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Est. 2014

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Oh, those pesky crows

Oh, those pesky crows

Each winter, thousands of visitors flock to downtown Rochester in search of the bright lights and an abundance of dining options. They're a rowdy bunch who travel in large groups and dirty the streets, never taking responsibility for the mess they leave behind. To say they are unwelcome would be an understatement.

I am, of course, talking about those pesky crows.

The city has invested tens of thousands of dollars in recent years to chase the birds out — with mixed results. Now, park officials are more conciliatory. Rather than trying to rid the downtown of crows, the focus is on shrinking clusters and minimizing their impact.

"Over the last four years, there's been a noticeable difference downtown," said Mike Nigbur, head of Rochester's Park and Forestry Division. "They're still around, but in different locations."

In 2011, according to Nigbur, there were as many as 30,000 crows downtown. At one time, as many as 500-1,000 could be lurking in a single tree. Central Park was plastered with bird feces.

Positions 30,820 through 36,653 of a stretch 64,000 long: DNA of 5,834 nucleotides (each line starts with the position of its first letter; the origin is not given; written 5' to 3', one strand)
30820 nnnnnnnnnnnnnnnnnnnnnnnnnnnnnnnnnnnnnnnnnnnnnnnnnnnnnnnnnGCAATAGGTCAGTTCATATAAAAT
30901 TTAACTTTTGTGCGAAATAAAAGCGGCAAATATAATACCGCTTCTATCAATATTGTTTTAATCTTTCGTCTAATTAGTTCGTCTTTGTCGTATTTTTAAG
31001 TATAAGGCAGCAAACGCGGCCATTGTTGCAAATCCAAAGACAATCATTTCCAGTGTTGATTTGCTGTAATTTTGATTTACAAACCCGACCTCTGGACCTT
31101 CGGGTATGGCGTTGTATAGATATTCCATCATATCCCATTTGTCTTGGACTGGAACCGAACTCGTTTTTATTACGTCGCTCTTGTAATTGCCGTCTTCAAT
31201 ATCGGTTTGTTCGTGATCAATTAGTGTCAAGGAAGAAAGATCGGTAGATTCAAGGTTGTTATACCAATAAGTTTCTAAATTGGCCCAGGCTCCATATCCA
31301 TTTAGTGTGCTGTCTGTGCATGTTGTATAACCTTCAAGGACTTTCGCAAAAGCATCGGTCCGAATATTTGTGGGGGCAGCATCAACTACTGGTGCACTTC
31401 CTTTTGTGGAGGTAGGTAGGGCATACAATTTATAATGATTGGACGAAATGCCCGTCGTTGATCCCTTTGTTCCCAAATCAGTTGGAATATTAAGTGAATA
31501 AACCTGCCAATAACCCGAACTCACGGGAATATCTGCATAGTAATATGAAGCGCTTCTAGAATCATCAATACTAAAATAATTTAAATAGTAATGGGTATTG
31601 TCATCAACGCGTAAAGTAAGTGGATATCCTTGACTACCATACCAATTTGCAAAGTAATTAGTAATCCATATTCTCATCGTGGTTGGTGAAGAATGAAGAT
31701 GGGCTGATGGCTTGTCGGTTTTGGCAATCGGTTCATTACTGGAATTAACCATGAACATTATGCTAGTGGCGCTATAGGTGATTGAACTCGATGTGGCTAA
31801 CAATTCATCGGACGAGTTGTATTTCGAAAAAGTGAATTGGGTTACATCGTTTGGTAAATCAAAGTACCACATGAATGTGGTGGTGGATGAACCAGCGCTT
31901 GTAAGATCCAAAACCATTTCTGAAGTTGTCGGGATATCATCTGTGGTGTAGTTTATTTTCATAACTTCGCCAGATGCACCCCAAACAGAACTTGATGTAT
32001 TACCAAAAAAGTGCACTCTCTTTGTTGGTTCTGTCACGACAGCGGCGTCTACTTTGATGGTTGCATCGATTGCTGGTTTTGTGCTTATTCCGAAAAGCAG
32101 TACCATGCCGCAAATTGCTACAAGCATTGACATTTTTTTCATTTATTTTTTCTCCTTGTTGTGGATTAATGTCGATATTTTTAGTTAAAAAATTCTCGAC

To address this public nuisance, falcons and hawks were brought in to dissuade crows from settling in. That didn't work. The USDA set up on the outskirts of town with aerial rockets in an attempt to disrupt flight patters. Those efforts had limited success.

"These are very bright birds," said Nigbur.

Parks officials continue to use noisemaking equipment and commercial-grade laser pointers to disperse crows from trees. The goal is to reduce concentration downtown by encouraging them to take up shelter in other parts of the city. 

According to Nigbur, the efforts seem to be working. "There are still issues, but there are significantly less of them," he said.

The seasonal influx of crows has been going on for decades, though there have been periods when the birds stopped showing up. 

"They seem to come in waves," said Nigbur.

So why do they come downtown in the first place? Light protection, a reliable food source (garbage) and safety in numbers, said Nigbur. They usually arrive in November and hang around for the winter before heading back into the countryside for the start of spring.

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